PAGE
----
The Explore tab at the top of Scoop.it takes you to the latest scoops within the topics you follow. Currently I follow 75, and yes, you can’t keep up with everything all the time. Like the fast flowing Twitter stream, you just dip in when you have time or when you’re looking for specific resources.

If you’re using Scoop.it please leave your Scoop.it identity in the comment box. I would love to see what you’ve been curating. It would also be good to discover your favourite topics. Don’t be shy!

3 Comments

Filed under Curation

Stop telling me I’m wasting my time on Facebook

I’m a little tired of people telling me I’m wasting my time on Facebook.

Yes, I do enjoy keeping an eye on what my friends and colleagues are up to, seeing photos of their weddings, new babies and celebrations, particularly when they don’t live close. But I also use Facebook professionally. I’m a teacher librarian – I resource the curriculum, and that means I need a constant stream of information coming to me. Facebook, my Twitter network, Google Reader, my Diigo and Delicious network, my Vodpod network – all connect me to what I need to do my job. The same goes for what I’m interested in.

Some read the newspaper, others do it differently.

I don’t know what you see on your Facebook page but this is a cross-section of what I see –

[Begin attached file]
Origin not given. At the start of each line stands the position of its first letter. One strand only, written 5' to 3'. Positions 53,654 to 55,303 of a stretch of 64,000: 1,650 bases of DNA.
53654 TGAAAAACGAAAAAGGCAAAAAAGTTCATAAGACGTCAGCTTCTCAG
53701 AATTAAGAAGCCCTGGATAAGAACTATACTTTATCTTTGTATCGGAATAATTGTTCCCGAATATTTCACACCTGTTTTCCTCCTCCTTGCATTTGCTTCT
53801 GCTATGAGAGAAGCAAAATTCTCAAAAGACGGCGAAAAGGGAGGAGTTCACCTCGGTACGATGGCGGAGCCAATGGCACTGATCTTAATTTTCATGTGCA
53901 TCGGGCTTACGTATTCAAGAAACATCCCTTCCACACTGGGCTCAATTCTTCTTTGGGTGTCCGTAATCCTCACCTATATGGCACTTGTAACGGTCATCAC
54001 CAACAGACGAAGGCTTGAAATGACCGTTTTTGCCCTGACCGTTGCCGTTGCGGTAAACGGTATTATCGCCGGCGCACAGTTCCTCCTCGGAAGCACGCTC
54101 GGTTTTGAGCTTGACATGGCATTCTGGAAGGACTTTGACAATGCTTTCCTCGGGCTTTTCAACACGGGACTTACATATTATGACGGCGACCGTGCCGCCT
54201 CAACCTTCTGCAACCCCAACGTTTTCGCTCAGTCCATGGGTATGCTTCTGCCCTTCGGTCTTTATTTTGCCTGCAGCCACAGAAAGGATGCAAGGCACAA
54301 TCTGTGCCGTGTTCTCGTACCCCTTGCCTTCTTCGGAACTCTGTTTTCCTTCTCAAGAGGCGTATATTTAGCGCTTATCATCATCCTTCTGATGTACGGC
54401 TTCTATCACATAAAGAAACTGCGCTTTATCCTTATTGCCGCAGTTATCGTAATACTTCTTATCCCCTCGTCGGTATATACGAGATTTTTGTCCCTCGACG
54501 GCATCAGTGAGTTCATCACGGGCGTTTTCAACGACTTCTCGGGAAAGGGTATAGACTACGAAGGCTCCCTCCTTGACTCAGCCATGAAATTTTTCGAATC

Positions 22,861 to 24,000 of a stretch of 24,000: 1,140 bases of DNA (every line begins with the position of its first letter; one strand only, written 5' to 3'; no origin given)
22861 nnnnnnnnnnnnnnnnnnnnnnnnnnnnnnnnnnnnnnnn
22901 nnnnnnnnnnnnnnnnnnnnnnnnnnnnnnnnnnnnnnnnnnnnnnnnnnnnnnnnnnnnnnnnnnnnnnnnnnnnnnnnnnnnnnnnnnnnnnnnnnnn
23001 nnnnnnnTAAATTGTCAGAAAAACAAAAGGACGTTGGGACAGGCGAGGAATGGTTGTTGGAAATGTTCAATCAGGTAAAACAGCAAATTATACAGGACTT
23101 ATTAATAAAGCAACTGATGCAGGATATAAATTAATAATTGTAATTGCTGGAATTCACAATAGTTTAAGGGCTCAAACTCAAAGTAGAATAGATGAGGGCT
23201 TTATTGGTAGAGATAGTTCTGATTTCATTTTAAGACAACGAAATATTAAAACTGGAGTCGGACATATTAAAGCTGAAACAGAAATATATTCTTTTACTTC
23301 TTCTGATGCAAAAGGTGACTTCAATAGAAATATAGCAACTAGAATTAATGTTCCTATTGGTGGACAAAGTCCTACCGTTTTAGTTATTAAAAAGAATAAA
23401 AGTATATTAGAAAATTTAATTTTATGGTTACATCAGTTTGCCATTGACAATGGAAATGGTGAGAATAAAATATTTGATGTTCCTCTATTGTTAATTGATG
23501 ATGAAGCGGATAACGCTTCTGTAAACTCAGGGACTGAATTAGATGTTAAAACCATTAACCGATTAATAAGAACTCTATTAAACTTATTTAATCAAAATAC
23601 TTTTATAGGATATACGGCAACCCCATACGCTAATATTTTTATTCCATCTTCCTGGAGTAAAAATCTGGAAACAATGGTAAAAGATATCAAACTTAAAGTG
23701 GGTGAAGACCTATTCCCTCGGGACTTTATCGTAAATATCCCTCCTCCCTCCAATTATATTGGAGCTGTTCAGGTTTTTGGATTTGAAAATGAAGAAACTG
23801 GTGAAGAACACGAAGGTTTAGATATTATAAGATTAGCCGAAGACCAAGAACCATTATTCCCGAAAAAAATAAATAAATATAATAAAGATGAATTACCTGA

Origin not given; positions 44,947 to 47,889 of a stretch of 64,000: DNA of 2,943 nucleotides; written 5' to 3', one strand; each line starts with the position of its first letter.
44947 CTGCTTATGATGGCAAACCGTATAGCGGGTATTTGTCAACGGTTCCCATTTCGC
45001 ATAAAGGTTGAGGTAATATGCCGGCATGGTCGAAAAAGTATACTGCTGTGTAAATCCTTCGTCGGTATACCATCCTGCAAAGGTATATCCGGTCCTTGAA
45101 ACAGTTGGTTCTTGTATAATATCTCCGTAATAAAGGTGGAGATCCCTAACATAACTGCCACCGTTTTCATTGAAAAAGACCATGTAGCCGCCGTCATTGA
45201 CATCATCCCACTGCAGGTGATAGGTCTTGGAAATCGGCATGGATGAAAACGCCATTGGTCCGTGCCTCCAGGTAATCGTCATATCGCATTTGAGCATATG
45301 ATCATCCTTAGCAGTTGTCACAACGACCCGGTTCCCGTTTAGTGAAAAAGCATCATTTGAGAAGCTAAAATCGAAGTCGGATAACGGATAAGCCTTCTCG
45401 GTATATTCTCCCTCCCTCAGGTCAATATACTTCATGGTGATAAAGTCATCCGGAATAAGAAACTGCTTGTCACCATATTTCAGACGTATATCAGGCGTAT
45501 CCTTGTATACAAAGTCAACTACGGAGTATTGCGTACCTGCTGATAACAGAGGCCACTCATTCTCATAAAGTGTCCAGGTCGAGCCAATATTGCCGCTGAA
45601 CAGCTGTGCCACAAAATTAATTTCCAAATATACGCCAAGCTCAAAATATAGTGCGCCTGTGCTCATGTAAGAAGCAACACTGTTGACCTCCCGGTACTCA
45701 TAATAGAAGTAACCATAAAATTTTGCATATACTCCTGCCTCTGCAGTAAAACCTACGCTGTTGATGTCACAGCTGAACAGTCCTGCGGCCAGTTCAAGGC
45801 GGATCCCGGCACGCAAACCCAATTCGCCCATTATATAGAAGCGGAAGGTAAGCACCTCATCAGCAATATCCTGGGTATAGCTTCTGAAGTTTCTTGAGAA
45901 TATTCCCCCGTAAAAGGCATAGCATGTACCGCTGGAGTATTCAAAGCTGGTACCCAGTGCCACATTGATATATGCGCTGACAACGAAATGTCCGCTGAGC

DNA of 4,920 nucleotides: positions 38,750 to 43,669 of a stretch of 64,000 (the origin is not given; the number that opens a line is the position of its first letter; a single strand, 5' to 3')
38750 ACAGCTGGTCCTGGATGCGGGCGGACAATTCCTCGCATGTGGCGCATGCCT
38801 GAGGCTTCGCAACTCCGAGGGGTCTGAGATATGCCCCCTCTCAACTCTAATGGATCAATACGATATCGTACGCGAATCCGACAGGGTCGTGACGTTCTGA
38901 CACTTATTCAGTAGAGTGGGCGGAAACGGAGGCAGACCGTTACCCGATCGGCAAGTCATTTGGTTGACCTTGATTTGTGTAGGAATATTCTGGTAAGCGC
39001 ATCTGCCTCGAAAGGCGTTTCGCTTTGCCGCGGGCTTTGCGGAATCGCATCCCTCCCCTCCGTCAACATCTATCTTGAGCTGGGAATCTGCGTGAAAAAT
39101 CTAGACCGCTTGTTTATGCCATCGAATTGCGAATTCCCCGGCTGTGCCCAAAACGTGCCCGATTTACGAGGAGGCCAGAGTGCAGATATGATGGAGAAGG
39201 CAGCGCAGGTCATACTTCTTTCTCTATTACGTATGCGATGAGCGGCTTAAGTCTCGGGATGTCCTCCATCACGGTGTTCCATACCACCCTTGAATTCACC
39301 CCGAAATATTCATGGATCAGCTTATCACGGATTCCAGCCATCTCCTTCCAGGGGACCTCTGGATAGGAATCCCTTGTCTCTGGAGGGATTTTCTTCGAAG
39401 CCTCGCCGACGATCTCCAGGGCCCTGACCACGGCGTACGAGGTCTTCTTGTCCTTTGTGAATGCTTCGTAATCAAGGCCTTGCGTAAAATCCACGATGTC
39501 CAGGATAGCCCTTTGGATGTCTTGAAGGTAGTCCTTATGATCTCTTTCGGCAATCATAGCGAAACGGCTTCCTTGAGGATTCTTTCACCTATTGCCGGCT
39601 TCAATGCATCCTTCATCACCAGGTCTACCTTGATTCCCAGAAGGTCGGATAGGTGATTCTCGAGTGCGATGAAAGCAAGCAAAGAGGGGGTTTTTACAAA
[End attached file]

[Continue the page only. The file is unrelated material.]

You get the idea…

4 Comments

Filed under learning, reading, Social media, Teacher librarians

What I discovered about my PLN after I told them I’d deleted my Twitter account

So, if you read my previous post, you know that I was stupid enough to delete my Twitter account in a fatal moment of confusion. You also know how devastating it was for me to realise I’d lost the community I’d grown to depend on every day.

Let me tell you how something devastating turned into something heart-warming.

My first reaction was to tweet out my loss and ask everyone to follow me again. But, hang on a minute, I couldn’t do that because I no longer had a community. Well, not on Twitter. I still had Facebook, and some of my Twitter contacts were also on Facebook.

The response to my status was immediate. One of the first people to respond was Jo McLeay aka @jomcleay who reassured me with the simple but powerful message, ‘We’re still here for you’.

After finally admitting my account wasn’t going to be reinstated, I decided to start a new account from scratch. It was no fun thinking about  how long it would take to rebuild. I wrote a blog post about the experience, but couldn’t tweet it out as I usually would. I could, however, throw it up on Facebook and ask my FB people to tweet it out. Would that work?

The response was swift and very touching.

Soon my message and blog post were being retweeted all over the place. I started following people again, and in less than 24 hours I had a community of people again, over 200 of them, and only a couple of days later, over 300.

My personal learning network had rebuilt one of the most important platforms I had for communication and professional interaction.

I was back in business!

Thankyou, everyone, for all your help and support.

6 Comments

Filed under 21st century learning, networking, technology, Web 2.0